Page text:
It is no secret that Egypt is living through a critical transitional phase in the aftermath of the 25 January Revolution; a chapter replete with abnormal conditions and events that warrant temporary, exceptional policies. The magnitude of the risks now threatening the homeland renders extraordinary decisions fully understandable. I say this in response to the wave of angry protest which swept the Egyptian scene in the wake of the decree enacted by the ruling Supreme Council of the Armed Forces to enforce the emergency law in specific, given cases.
The post-revolutionary times are seeing exceptionally high crime rates, rampant acts of thuggery, frequent incidents of terrorising peaceful civilians and seizing their property in broad daylight, incessant attacks on public facilities, widespread cases of road blocking, a thriving arms trade, unbridled possession and use of unlicensed weapons, to mention but a few. Yet a host of politicians and pundits rose up in protest against the enactment of the emergency law, inundating us with angry statements claiming that civil law includes provisions sufficiently capable of protecting the public and the nation—as though all the crime and unrest were ‘normal conditions’ that warrant no extraordinary measures.
I firmly believe that such manipulation of democracy and human rights to promote the notion that the ruling authorities seek to exploit the situation to oppress opposition ought to be halted. Proponents of those arguments are well aware of two facts: first, the implementation of the emergency law should be restricted to the criminal acts specified by the decree; second, the disarray over the past seven months has reached frightful levels. The upcoming electoral season poses added risks; left unchecked, the situation could be ripe for acts of terrorism, thuggery and violence that could entirely demoralise the nation.
None of the vociferous opponents of the enactment of the emergency law offer any effective alternative to rein in the disarray. As they criticise the emergency law they, in the same breath, vehemently decry the now-familiar unchecked crime. But they fall short of offering substitutes for the hated emergency law.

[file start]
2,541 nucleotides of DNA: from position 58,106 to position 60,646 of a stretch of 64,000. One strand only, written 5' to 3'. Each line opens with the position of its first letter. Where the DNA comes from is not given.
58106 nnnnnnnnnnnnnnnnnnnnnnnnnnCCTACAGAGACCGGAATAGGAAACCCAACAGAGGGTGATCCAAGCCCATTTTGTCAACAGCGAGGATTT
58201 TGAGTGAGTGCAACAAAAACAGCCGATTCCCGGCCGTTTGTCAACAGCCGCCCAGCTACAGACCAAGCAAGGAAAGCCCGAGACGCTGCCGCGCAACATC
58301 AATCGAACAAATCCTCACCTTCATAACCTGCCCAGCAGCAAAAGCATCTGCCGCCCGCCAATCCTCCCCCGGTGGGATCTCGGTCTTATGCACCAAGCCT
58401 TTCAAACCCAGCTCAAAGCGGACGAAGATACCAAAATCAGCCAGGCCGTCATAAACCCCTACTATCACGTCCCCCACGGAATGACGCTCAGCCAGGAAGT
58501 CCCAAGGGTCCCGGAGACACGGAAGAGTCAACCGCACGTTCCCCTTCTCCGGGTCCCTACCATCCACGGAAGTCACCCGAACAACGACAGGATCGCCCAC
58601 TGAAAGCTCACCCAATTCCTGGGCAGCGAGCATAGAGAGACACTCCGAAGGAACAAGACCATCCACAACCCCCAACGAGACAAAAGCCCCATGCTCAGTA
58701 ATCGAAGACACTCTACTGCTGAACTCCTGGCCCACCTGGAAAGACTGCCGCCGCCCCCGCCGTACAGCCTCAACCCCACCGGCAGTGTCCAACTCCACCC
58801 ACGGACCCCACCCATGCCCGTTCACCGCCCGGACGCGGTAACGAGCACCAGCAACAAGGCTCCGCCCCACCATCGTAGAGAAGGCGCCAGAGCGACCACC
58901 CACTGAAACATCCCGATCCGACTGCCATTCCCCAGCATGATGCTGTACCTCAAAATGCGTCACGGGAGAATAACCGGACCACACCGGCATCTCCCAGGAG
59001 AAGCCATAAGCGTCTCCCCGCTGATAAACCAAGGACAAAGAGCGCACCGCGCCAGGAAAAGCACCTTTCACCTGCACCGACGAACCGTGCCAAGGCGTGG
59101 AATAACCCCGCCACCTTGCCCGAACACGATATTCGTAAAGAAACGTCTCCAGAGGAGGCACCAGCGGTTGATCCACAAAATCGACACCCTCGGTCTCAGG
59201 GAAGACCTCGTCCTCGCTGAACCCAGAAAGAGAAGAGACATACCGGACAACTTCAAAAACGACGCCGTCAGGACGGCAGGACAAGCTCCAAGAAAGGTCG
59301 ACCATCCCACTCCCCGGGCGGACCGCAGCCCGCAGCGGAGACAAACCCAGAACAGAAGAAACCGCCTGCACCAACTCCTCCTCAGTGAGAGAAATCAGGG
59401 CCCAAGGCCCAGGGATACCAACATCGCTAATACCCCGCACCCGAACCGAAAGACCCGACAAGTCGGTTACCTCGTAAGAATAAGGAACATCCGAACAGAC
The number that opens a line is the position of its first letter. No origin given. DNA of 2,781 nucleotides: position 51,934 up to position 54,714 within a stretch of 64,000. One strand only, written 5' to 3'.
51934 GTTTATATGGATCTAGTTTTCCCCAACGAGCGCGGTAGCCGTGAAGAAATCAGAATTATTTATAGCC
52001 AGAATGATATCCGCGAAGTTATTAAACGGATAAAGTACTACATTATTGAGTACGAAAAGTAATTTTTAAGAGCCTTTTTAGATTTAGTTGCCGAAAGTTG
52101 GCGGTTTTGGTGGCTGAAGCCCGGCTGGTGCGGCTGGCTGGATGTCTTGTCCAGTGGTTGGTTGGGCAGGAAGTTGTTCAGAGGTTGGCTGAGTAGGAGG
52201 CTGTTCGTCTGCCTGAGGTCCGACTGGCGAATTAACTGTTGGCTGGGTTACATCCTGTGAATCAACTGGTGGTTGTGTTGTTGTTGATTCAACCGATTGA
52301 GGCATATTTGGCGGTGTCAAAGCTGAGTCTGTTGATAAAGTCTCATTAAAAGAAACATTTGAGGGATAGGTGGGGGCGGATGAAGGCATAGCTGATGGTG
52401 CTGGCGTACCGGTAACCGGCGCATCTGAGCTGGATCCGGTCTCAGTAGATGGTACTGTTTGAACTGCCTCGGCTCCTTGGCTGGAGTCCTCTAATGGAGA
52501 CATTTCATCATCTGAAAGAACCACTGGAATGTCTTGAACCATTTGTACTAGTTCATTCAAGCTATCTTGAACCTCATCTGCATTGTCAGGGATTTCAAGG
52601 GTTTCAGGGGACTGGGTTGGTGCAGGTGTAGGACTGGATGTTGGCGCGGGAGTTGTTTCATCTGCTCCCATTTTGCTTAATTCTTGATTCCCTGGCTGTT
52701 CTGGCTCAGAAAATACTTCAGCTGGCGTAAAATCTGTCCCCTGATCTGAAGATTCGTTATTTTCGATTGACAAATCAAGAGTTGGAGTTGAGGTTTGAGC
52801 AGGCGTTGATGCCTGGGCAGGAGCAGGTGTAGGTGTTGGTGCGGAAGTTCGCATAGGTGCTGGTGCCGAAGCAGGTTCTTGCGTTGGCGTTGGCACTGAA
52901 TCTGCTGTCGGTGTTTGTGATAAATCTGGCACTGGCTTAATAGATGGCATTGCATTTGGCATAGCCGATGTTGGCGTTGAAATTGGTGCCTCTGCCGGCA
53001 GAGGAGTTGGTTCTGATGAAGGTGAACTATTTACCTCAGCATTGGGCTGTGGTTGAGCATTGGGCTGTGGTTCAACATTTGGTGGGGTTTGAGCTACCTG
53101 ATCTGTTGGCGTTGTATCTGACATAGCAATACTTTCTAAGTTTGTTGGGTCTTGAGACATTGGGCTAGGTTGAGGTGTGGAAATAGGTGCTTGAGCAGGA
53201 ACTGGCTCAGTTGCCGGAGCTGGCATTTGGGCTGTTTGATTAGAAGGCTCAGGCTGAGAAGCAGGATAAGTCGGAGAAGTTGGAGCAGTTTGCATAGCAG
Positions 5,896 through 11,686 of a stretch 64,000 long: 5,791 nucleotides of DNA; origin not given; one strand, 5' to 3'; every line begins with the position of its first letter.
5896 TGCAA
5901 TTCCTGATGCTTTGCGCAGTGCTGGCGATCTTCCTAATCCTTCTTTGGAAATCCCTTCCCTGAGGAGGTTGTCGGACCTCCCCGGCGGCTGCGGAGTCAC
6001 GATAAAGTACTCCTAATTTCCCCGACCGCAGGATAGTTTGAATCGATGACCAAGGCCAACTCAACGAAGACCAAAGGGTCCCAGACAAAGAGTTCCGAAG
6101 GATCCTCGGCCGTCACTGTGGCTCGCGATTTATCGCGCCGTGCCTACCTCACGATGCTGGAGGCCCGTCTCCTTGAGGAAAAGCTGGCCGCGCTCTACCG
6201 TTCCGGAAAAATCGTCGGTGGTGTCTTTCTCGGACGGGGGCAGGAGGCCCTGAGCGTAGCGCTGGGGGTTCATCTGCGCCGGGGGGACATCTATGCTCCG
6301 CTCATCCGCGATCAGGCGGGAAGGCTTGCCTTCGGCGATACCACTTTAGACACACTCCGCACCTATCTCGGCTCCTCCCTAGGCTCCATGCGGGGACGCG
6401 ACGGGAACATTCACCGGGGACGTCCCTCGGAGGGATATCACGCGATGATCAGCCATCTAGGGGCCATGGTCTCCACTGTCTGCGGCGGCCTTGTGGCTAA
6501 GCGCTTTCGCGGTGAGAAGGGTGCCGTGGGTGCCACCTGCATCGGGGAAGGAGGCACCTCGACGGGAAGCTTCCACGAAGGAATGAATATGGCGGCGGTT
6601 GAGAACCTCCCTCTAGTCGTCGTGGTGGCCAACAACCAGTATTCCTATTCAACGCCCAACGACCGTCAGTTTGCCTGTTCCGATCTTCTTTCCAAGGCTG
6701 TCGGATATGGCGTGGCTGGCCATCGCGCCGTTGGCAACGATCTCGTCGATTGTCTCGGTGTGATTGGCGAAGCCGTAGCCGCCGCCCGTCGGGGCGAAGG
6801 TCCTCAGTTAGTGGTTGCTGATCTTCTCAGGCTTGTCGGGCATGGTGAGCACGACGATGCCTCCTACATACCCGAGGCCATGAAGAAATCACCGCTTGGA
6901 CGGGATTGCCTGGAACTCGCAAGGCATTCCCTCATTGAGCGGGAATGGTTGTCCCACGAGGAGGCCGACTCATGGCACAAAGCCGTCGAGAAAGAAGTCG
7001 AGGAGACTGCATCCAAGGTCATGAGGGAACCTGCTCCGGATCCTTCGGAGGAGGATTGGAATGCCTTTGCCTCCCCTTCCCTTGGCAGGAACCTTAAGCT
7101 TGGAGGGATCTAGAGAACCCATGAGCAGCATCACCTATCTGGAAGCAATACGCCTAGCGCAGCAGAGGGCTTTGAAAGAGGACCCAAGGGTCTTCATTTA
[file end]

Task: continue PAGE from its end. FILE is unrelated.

The damning attitude strongly calls to mind two recent episodes. The first was the wave of Islamist protest that erupted a few weeks ago against the institution of governing principles for Egypt’s new constitution, under the claim that this would hijack the will and sovereignty of the public. Neither were the proposed principles objectively debated nor was any reasonable discussion conducted to confirm the preposterous claim.
The second was the ruckus created by the proposition of rules to govern the selection of the members of the constituent assembly that would be charged with drafting the new constitution. Those who created the commotion cast themselves as the guardians of the people’s right to formulate their own constitution—as though the rules excluded the people from drafting the constitution and brought in foreign ‘experts’ to do the job. They did not even bother to scrutinise the proposed rules to tell us exactly why they opposed them, given that these rules guarantee a balanced representation for all the various forces and groups across the social and political spectrum, with the exclusion of none. They never said how this could be a conspiracy to prevent the public from exercising their right.
The forces which take it upon themselves to wage these hollow campaigns with the aim of deceiving the public while pretending to have the good of the homeland at heart have but one objective: to monopolise the decision-making process to promote their own agenda. It is now eminently obvious that these forces care nothing for formulating fine constitutional principles for the good of the nation; neither do they have any interest in balanced representation of the various national groups to draft the constitution. They appear bent upon hijacking the current phase to their own ends.
The major challenge confronting Egyptians today is to properly investigate the political map to define their position. We should spare no effort to examine options and alternatives, so that when the hour of reckoning comes we would cast our votes to forge the future of Egypt. We should be cautious not to fall prey to fear or panic, and remember that some forces are keen to keep us at home instead of heading to the polls. And the emergency law should rein in the violence, chaos and crime that used to prevent large numbers of voters from casting their ballots in the past. What we have at hand is not a conspiracy to victimise critics of the authority. It is a provisional measure to safeguard the people and restore security on the Egyptian street, in order to successfully traverse the transition we are going through.